situation, constitutes a discriminatory treatment." In particular,
it is noted the "absence in France of a coordinated approach
promoting effective access to housing of people (at risk of)
suffering from social exclusion."
The Committee continued:
"[P]lans, declarations of intent, pilot projects, roadmaps
identifying targets and 'special tools' to be deployed in the
future may be necessary to reach the set objectives; but they
cannot be considered to be efficient and sufficient measures,
especially since their implementation and conception require
the use of considerable financial resources detrimental to the
undertaking of concrete actions."
France also argued that some articles of the Charter only committed
states to protect the rights of people residing legally on their
territory, thereby implying that these were not applicable to
Roma migrants without a legal residence/work permit.
The Committee disagreed, saying that the right to life and dignity
applied to all people under the jurisdiction of the parties to
the European Social Charter, regardless of their legal status
in the country. Similarly, eviction procedures should always
be respected so as not to jeopardise the rights to life and human
dignity. The authorities should, according to the Committee,
provide evicted persons with the opportunity to be re-housed.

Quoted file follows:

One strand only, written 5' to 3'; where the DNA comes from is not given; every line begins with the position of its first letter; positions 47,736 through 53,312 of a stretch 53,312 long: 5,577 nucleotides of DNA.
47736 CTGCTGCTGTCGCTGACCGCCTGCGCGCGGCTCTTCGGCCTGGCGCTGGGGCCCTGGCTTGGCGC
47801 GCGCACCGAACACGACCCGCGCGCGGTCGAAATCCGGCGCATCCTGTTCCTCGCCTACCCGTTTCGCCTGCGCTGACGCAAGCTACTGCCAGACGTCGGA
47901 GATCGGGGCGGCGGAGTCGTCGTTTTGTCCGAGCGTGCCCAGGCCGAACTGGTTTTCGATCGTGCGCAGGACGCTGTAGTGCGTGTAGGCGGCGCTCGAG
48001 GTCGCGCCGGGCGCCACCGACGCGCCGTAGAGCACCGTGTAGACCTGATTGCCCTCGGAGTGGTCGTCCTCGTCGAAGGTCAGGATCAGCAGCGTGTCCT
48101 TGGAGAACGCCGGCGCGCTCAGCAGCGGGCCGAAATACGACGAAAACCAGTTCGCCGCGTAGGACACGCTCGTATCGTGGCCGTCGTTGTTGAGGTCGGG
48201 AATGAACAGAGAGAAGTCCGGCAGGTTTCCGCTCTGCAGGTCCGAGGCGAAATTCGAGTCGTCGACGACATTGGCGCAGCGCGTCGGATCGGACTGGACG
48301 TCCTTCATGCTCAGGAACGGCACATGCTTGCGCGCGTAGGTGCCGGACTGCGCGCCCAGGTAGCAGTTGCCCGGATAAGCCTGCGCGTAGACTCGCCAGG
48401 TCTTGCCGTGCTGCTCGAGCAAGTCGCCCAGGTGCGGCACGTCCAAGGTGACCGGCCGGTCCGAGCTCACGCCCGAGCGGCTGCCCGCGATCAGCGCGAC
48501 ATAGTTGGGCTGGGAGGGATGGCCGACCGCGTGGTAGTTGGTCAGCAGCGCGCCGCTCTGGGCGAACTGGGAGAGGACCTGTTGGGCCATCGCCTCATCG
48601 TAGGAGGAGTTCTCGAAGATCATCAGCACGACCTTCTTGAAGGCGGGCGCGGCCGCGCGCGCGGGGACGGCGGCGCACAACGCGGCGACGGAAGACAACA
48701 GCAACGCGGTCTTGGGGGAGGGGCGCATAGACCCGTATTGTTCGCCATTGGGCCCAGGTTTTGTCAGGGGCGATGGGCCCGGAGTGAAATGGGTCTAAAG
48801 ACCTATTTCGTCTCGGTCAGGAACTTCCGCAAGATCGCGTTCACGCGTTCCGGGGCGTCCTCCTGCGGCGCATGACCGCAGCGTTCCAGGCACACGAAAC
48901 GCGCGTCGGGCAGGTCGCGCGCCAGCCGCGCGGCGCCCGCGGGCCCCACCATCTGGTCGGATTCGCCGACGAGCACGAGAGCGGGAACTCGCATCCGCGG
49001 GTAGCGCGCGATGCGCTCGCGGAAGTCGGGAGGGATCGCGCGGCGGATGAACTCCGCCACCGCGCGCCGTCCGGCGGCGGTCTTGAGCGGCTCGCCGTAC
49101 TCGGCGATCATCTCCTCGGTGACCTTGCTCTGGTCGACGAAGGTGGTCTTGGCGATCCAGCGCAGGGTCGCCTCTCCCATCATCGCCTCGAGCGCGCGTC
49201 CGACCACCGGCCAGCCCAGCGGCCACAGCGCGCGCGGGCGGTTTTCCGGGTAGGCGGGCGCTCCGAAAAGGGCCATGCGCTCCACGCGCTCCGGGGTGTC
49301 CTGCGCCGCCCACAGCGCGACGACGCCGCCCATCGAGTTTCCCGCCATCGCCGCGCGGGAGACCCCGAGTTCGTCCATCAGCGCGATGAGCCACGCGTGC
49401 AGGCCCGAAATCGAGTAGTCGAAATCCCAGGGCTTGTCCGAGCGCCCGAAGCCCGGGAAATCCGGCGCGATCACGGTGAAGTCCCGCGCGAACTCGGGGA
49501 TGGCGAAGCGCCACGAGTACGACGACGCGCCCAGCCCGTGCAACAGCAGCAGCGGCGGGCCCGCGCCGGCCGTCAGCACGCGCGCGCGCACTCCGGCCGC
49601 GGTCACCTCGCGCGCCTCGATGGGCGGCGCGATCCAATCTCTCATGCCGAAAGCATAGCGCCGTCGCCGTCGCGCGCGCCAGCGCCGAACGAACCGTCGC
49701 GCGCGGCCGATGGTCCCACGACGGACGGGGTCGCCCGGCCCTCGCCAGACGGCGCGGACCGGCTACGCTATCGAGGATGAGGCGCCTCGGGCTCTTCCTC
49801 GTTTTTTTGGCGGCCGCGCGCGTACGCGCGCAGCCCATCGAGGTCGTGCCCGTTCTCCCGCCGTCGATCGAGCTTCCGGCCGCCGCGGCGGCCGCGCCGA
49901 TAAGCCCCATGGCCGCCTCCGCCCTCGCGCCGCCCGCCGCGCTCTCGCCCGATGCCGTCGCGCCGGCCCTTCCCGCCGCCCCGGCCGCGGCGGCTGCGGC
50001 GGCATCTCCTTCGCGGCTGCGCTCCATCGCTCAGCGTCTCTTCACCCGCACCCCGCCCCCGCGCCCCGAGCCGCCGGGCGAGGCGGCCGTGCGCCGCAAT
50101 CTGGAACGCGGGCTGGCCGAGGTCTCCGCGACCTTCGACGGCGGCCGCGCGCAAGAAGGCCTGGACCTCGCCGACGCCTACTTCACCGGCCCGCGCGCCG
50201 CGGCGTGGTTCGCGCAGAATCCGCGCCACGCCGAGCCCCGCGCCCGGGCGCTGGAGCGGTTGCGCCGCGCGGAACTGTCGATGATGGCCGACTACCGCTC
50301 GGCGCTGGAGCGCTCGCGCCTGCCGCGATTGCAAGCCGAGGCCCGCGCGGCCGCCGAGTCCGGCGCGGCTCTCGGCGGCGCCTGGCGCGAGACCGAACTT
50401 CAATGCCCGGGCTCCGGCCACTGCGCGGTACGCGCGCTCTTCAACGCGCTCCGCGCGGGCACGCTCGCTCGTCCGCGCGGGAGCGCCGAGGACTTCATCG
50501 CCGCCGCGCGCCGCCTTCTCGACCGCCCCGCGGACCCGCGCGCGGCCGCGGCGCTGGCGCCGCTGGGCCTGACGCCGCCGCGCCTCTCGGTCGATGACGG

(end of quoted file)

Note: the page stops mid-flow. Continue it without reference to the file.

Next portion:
12,000 evictions in 2012: ongoing discrimination
This decision from the Committee on Social Rights was made public
a few days after the AEDH published its latest estimate of the
number of forcibly evicted Roma. With almost 12,000 Roma evicted
in the last year (compared to 9,396 in 2011), the number of evictions
reached a peak in 2012. In 80% of the cases, the police used
force to evict Roma.
According to Philippe
Goossens, a member of the AEDH's steering committee, author of
this regular "census":
"Despite the wind of change in its discourse, the new
socialist government has actually developed an at least as disruptive
and harmful policy as that of the former government."
The Committee reached similar conclusions and, although the complaint
was lodged two years ago, it also reflected on the new government's
declared willingness to distant itself from the former Sarkozy
In particular, it commented on a circular adopted on 26 August
2012, in the midst of the eviction and removal operations carried
out in August and September 2012, which was meant to illustrate
the government's willingness to support Roma integration.
The 26 August circular lifted the 893 tax obligation for
employers willing to employ Romanian or Romanian workers-transitional
measures apply to Romanians and Bulgarians restricting them access
to work in the EU until the end of 2013. The government also
announced that the list of accessible job sectors would be widened.
However, the Committee considered that "the situation
of Romanian and Bulgarian nationals" still remained
the same since "the impact of the lifting of the tax
cannot be assessed" yet and since "the
other measures are not in force."
Moreover, the Committee found that France had violated the prohibition
of collective expulsions in every case where eviction decisions
were not preceded by the individual examination of the situation